after stating tbe case: We are of tbe opinion that tbe evidence, thus shortly stated, and interpreted according to tbe rule applied by this Court in determining tbe correctness of tbe ruling below refusing to grant judgment as of nonsuit, is sufficient to go to tbe jury upon tbe question of defendant’s guilt. There was motive, opportunity, and direct evidence connecting him (Griffith) with tbe commission of tbe crime, which is to be inferred from tbe nature and character of tbe tracks which led to tbe bouses of both men, tbe blunt-toed brogan-track to defendant Griffith’s bouse, and tbe rubber-shoe track to Martin’s bouse. As far as it is possible to identify tracks, these were shown to be those which bad been made by defendant Griffith and Tom Martin, and conclusively so, if tbe witnesses were to be believed and their testimony was true. Tbe defendant Griffith’s testimony, if believed, showed an alibi, but as to this an issue was fairly submitted, and tbe jury, having found it against tbe defendant, evidently did not believe bis evidence. Tom Martin was thus identified with tbe defendant Will Griffith, and Tom Martin left tbe country as soon as be found that be was indicted.
Defendant’s exception 1 was addressed to this part of tbe testimony of Douthit on bis redirect examination:
“Q. Where is Tom Martin ? A. I don’t know.
“Q. Has be left tbe country? (Defendant objects.) By tbe Court: ‘I think that is competent, as they have introduced evidence tending to identify tbe tracks belonging to tbe two men.’ Objection overruled, defendant excepts. A. Tom left tbe country when be found out be was indicted. .He has not been in this country since that I know of.”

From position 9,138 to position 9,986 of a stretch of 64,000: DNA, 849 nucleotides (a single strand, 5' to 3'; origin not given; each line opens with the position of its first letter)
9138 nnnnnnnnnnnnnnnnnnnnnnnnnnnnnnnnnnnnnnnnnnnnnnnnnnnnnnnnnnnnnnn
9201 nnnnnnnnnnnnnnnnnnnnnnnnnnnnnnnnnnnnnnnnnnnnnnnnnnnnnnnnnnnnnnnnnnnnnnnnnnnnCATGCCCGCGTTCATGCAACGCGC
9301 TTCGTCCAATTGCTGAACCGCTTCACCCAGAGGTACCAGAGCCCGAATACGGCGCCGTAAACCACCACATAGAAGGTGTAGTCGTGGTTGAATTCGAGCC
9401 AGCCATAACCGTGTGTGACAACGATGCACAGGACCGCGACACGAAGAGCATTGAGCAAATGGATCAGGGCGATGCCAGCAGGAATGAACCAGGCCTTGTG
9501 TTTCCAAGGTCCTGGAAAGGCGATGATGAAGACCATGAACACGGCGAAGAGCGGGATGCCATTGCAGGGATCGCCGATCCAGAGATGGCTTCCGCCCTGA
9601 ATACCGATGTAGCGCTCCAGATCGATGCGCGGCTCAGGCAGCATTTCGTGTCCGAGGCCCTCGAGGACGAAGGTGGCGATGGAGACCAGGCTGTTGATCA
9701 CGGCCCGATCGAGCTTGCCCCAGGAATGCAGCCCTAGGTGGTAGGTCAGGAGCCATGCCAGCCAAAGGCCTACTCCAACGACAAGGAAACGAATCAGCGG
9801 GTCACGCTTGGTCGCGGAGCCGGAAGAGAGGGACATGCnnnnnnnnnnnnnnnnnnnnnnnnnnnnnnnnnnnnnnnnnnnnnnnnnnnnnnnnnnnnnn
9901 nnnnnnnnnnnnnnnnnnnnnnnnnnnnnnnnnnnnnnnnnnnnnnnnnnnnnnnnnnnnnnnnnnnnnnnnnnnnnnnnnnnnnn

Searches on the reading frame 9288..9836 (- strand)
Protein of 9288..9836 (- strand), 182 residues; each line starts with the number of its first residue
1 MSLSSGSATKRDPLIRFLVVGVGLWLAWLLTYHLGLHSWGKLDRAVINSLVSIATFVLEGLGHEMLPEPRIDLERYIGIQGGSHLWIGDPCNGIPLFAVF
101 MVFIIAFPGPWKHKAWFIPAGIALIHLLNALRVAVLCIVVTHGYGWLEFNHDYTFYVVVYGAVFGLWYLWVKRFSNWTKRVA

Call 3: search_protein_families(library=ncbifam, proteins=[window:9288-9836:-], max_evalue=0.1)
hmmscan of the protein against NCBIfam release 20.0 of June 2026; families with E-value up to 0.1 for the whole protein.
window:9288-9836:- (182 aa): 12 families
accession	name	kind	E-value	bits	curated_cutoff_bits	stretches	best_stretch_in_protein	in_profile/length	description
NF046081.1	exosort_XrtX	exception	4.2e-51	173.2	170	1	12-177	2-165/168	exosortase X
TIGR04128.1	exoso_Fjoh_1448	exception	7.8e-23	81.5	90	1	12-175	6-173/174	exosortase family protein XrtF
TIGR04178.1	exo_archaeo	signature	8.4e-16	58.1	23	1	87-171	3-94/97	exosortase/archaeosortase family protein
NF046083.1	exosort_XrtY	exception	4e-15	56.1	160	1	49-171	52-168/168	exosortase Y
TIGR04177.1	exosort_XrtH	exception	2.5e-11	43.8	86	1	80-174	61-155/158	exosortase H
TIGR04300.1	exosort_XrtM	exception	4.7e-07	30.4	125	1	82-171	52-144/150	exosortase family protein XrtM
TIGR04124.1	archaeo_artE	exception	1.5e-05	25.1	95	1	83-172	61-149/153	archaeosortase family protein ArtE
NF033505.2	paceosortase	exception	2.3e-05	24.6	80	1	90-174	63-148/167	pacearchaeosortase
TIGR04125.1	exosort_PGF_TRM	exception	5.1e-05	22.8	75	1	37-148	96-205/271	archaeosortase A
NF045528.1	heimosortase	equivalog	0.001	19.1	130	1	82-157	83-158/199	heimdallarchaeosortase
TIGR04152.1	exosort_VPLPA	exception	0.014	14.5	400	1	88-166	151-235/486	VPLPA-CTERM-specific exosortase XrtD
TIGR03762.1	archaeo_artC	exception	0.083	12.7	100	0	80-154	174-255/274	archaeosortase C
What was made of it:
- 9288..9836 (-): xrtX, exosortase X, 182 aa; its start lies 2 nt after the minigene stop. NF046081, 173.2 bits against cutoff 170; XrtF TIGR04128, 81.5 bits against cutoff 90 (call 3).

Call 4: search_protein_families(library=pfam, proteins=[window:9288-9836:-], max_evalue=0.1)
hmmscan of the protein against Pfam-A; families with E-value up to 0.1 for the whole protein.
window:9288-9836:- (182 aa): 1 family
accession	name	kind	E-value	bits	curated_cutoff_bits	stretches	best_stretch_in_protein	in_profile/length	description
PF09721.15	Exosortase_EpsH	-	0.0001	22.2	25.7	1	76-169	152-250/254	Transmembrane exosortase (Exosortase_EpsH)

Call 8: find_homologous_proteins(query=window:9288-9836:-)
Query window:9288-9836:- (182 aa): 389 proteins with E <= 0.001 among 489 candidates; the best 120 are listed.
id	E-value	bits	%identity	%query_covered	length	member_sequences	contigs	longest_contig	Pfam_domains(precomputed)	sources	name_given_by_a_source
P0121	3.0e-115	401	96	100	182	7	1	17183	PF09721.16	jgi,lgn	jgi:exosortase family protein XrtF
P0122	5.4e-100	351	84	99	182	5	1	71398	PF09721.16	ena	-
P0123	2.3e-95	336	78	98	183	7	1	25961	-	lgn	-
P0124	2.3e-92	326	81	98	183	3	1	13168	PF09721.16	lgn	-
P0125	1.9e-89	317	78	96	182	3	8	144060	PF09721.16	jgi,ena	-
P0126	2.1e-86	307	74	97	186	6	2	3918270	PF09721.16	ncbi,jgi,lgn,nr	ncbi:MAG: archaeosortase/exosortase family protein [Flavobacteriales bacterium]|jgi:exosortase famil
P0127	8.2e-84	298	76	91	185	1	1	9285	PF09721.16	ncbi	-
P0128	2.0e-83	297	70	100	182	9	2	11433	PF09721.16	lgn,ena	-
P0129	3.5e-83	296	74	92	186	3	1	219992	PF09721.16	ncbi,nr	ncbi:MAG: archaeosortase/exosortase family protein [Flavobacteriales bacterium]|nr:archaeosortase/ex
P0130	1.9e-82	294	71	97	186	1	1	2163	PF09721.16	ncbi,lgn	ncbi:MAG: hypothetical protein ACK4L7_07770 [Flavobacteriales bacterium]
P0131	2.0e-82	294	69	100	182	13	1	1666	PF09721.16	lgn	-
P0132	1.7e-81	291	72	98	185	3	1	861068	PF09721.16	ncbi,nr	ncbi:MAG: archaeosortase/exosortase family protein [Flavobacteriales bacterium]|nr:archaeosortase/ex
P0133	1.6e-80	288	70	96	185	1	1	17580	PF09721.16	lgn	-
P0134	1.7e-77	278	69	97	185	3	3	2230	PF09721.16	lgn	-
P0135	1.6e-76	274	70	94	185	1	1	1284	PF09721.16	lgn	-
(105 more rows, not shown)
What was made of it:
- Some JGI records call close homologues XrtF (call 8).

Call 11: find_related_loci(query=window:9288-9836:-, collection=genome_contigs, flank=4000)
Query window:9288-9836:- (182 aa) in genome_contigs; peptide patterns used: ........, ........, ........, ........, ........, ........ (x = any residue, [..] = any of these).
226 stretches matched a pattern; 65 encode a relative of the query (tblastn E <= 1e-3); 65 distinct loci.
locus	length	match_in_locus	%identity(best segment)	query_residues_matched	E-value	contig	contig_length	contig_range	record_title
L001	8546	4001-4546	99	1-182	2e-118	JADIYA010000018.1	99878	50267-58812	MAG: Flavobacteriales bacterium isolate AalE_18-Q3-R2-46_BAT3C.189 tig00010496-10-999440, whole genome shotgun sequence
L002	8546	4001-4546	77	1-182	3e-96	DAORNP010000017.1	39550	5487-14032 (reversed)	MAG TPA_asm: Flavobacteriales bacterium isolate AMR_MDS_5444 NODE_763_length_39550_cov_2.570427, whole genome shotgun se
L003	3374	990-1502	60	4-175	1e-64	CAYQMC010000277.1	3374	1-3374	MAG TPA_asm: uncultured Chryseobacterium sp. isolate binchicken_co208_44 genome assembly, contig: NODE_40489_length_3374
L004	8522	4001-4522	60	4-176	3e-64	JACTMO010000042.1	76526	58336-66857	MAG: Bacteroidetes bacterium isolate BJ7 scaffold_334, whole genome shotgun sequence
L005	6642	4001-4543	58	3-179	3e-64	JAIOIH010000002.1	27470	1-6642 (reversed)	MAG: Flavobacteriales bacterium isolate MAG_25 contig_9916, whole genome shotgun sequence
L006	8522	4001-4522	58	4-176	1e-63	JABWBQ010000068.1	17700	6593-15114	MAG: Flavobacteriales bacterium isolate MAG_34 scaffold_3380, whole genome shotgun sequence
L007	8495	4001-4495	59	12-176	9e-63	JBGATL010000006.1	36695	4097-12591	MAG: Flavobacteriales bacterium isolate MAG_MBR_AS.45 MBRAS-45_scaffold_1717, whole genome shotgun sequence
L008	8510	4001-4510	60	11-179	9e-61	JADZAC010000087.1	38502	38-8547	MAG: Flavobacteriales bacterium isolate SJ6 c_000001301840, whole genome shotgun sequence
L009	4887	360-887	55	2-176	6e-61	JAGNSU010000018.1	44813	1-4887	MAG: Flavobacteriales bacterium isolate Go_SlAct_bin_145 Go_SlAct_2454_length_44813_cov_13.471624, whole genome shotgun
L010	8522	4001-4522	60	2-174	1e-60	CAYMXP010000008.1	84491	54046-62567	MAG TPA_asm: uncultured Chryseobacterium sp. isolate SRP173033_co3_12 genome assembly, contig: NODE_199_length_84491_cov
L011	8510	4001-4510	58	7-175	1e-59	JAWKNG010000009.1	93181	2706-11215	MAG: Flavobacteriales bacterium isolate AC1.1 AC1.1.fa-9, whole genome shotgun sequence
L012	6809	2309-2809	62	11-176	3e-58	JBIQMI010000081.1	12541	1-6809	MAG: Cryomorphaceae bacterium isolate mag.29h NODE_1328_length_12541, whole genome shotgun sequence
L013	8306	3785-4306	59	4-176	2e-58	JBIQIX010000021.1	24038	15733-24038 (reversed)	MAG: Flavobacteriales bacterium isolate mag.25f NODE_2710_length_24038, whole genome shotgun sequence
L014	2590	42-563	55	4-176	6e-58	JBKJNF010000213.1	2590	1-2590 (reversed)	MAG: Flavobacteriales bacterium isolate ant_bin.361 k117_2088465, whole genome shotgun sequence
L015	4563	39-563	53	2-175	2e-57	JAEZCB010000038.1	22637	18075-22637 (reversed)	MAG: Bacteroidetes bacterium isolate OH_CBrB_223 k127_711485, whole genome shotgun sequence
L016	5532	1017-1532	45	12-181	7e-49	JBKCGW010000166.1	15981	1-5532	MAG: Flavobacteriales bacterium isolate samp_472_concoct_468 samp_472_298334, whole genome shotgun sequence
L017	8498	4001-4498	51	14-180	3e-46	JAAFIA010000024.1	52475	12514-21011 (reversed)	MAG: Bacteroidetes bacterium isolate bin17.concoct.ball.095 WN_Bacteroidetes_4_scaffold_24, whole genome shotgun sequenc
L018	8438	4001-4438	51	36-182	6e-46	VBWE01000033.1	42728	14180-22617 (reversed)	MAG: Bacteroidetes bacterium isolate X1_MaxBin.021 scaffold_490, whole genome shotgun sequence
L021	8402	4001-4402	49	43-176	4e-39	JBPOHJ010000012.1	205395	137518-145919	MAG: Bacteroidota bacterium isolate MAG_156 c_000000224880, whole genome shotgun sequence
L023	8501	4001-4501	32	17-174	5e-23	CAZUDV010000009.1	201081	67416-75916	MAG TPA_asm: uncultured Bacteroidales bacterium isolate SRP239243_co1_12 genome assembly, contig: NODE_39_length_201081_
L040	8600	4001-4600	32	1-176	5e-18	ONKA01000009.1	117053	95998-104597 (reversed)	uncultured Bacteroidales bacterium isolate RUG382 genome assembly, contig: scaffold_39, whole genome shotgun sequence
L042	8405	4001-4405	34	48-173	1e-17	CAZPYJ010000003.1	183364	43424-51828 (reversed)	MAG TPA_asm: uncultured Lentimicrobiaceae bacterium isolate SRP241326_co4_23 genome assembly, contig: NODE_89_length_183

The two men, according to all the evidence, were drinking together the afternoon of 23 December, were together when threats were made against Douthit by Martin, were together at 12:30 o’clock the morning of the burning, and the tracks were not only found side by side at the burned barn, but also at Allen’s mill, and were followed from the barn, the one pair to Griffith’s bouse, and the other pair to Martin’s bouse. If ever two men were engaged in a common enterprise, these two men were. If, however, there was any error in the admission of this testimony, that error was cured by the testimony of the defendant himself.
*759Exception 2 was to the admission of testimony of two men running away from Allen’s mill the nigbt it was injured. the witness did not know either Will Griffith or Tom Martin, but it bad been established by the State’s evidence that the same men who burned Douthit’s barn did the injury at Allen’s mill, and this was a circumstance to show that two men at the time were engaged in both offenses, and is admissible on the score of common-enterprise, or as evidence of identity.
Exceptions 3 and 4 were taken to evidence that was plainly admissible for tbe same reason stated under exception 2.
Exception 7 was to part of tbe judge’s charge upon tbe doctrine of reasonable doubt. This, however, has no foundation, as tbe judge’s charge will show, which was as follows: